With singing competition 'Darjeeling Rising Stars', police hopes to regain residents' faith after Gorkha stir last year
The local police organised 'Darjeeling Rising Stars' as part of a venture to rebuild people's confidence in the force after the Gorkhaland protests last year.
Popular perception is that the region's penchant for music could well be inspired by its natural surroundings. But when the soundtrack in the Darjeeling hills is animated by a singing contest projected in the public arena, it has had the potential to affect domains far beyond the stage or studio, both in space and time.
Eleven years ago, Indian Idol, the nationwide singing reality show, had ushered in a new political dispensation in the hills, riding on the wave of a ground-swell of support for the Nepali/Gorkha crooner who had come up trumps in the contest. Today, a mega event drawing thousands of participants across the region is designed to shore up legitimacy for the current status quo. Organised by the local police as part of a confidence-building and public relation venture, the event comes on the back of a seismic shift in the political landscape, which followed a record June-September 104-day-long lockdown in Darjeeling in support of the demand for a new Gorkhaland state last year.
Back in 2007, it was Prashant Tamang, who hails from the hills, who had triumphed, propelled by a mass mobilisation campaign largely on ethnic lines and navigated by leaders who used it as a springboard to power. Today, the police-sponsored mega talent quest encompassing the hills, the likes of which has not been seen in recent memory, has all but run its four-month-long course. Winners of "Darjeeling Rising Stars" will be selected and prizes awarded at the finale scheduled in the hill town this weekend.
However, the jury is expected to be out for a while on whether the organisers have been successful in what they had set out to achieve through the event — to salvage the confidence of a public, a considerable section of which was at the wrong end of a robust crackdown on supporters of the statehood campaign during and in the aftermath of the protracted shutdown in the hills. Also to be seen is how far the event has, in any way, been able to facilitate the return to the mainstream of the youth who had formed a substantial section of the vanguard of the movement, as the police administration hopes.
Given its nationwide reach, Indian Idol unsurprisingly towers over any regional public singing competition. But that can, in no way, diminish the significance of the ongoing event in the Darjeeling hills, designed not merely to hunt and reward musical talent but also to serve a wider social purpose, considering the region's rather turbulent political recent history.
Much water has flown down the springs crisscrossing the hills since a fresh set of leaders of a new political formation — the Gorkha Janmukti Morcha (GJM) — were catapulted into power after the 2007 Indian Idol contest. The very dynamics in local politics has since changed, and the rhetoric surrounding the statehood demand seems — at least for now — no longer part of the script. GJM leader Bimal Gurung has been exiled to the margins, but his one-time associate, Benoy Tamang, the chairman of the board of administrators of the Gorkhaland Territorial Administration, remains firmly strapped in the saddle, albeit with the support of the West Bengal government. The set-up he now presides over would be the ultimate winner if the singing, dance and music competition restores public confidence in the police after last year's unrest, which shook the local political arrangement.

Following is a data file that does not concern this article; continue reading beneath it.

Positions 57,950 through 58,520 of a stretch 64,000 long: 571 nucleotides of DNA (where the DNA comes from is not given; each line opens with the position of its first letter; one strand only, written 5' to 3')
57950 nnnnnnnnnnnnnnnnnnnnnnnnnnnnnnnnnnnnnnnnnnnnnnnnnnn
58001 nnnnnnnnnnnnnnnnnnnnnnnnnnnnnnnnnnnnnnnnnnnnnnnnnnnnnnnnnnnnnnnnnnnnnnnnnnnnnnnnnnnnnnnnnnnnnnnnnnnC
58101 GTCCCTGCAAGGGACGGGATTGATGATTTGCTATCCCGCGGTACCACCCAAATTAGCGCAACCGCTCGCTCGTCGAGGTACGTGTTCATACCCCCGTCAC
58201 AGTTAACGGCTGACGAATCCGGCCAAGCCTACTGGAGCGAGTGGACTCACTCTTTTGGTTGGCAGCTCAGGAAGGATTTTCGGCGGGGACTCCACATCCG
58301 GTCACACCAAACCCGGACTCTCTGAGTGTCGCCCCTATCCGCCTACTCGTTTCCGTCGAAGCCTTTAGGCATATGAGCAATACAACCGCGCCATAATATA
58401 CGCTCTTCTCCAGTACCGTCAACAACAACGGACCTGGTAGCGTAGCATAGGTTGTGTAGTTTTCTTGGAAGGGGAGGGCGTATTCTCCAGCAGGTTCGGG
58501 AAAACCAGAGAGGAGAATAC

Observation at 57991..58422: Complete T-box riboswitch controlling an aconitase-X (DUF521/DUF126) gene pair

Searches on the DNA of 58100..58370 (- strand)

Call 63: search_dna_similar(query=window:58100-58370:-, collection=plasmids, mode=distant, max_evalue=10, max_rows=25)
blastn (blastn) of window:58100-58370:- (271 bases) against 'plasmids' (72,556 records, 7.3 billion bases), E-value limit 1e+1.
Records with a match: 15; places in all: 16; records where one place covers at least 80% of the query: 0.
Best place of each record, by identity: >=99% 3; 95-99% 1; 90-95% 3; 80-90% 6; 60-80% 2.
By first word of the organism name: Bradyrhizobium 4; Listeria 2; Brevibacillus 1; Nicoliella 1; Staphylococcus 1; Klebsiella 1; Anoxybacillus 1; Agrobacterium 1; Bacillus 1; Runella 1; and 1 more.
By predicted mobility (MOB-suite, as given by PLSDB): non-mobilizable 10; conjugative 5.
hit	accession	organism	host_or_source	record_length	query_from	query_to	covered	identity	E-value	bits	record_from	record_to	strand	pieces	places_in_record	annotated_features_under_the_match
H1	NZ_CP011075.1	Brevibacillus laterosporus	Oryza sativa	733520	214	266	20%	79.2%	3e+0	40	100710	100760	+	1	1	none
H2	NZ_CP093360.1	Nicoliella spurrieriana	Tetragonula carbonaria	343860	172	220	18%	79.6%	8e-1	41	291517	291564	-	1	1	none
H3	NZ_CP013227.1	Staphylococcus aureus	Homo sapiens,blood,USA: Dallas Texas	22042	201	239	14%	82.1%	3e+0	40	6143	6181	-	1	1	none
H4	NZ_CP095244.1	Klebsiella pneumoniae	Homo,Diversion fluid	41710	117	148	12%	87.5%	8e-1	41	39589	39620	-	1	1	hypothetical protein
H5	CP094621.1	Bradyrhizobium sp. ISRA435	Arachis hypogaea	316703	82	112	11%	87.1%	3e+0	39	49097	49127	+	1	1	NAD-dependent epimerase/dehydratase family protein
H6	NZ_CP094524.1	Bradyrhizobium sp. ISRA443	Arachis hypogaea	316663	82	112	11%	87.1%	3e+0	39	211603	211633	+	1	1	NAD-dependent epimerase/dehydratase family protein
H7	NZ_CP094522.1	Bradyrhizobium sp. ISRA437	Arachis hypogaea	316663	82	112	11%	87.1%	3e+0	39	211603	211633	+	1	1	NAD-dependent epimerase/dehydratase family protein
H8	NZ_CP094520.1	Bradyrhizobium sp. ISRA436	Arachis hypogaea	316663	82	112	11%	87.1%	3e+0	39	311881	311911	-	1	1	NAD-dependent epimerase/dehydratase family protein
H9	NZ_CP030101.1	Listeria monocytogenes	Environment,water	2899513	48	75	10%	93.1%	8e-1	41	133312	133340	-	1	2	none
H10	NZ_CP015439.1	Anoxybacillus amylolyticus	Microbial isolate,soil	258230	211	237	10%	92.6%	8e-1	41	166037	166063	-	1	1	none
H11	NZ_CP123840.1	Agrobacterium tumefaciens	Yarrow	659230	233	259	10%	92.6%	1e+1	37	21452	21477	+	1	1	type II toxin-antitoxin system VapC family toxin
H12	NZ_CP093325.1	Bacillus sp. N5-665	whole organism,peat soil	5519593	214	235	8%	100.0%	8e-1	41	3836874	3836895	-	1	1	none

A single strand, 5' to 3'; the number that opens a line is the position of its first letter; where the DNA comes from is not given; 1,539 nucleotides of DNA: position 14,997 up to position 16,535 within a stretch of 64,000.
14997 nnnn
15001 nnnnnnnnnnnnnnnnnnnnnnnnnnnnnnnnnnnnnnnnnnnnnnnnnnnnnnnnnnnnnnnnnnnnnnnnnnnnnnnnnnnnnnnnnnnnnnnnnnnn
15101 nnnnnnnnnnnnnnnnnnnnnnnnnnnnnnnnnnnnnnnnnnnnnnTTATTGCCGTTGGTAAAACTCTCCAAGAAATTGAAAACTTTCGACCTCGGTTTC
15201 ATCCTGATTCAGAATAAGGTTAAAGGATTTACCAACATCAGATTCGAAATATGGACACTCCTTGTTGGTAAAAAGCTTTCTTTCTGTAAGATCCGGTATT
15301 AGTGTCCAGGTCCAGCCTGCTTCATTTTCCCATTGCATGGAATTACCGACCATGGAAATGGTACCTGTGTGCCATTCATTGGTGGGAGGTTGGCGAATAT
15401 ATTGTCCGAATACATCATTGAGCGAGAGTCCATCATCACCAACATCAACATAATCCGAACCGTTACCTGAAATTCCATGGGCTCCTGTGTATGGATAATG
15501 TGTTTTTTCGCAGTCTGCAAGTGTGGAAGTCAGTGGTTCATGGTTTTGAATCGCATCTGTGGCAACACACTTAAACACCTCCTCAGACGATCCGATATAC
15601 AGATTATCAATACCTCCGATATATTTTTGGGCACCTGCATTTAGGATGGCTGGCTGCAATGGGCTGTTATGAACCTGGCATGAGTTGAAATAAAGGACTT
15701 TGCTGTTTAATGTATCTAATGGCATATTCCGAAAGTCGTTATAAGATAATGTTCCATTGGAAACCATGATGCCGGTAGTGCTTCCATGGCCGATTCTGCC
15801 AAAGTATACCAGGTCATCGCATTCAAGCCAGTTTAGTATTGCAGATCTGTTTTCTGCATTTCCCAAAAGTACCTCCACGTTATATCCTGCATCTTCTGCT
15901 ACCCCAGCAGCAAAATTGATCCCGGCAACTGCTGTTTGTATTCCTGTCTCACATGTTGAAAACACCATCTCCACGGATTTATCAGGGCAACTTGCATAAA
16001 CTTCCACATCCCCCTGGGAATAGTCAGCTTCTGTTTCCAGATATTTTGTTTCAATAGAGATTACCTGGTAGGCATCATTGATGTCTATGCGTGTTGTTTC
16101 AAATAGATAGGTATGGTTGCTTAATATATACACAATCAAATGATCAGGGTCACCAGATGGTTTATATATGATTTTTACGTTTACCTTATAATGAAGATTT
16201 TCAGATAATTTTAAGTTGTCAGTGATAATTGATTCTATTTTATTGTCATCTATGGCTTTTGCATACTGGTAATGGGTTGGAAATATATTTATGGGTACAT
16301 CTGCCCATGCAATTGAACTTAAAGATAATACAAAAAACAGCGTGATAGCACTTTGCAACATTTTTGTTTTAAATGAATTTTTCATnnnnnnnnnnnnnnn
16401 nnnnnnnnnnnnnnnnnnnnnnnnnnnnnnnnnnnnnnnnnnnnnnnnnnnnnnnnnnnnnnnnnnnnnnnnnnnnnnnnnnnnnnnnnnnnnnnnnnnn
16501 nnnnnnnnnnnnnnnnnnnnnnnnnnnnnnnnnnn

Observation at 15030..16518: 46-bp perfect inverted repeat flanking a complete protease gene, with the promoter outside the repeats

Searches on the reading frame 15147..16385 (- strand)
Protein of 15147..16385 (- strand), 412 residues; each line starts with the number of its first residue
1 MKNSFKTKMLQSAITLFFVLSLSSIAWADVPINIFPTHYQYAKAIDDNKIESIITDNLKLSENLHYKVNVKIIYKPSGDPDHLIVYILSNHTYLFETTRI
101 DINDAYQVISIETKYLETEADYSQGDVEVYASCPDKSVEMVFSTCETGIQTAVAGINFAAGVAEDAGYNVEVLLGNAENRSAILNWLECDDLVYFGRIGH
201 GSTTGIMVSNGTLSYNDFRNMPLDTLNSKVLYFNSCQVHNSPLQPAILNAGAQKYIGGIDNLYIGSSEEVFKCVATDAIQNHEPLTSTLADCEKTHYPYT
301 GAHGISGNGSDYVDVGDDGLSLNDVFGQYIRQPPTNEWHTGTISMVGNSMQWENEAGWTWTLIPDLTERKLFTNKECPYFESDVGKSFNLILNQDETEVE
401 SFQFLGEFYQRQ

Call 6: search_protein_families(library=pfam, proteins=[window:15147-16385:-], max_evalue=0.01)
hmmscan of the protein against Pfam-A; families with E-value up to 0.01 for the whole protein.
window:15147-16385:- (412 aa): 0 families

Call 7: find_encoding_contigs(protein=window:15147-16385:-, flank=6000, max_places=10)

Suffice it to note that it was this very police that had booked Gurung, who continues to be on the run, for a raft of charges, including under the Unlawful Activities (Prevention) Act in connection with the violence in Darjeeling during last year's statehood stir. In March, the Supreme Court dismissed his pleas seeking immunity from arrest. However, he has remained elusive all these months, believed to be holed up in Nepal for much of the time. This has led to questions on whether the administration is particularly keen on nabbing him, even though he had been served a lookout notice last September. Local circles are questioning whether his arrest would make Gurung a martyr for the cause of a new state, or should he be left to fester in his own juices, now that he has been banished from the region and is no longer a threat to the powers that be.
Earlier this month, Tamang had upped the ante at a GJM rally at Kurseong in Darjeeling district, where he asked why Gurung was scared of facing the legal process and going to jail. "Do you think you can lead a movement by remaining underground?" he had reportedly said. Although out of sight, Gurung realises the need to send out the occasional audio from his hideout, in which he reiterates his commitment to the statehood cause, well aware that it is imperative that he make at least the odd verbal contact if he is to hold onto what is now being accepted as his rapidly shrinking base constituency.
And all this while Tamang prepares to consolidate his hold on the GJM, which continues to remain the principal political force in the region even though it might have torn itself apart into two camps. What is significant though is that the division within it seems to have set the stage for a proxy political tussle between the ruling party in the Centre and that in the state — one that could well go a long way in affecting the political future of the hills.
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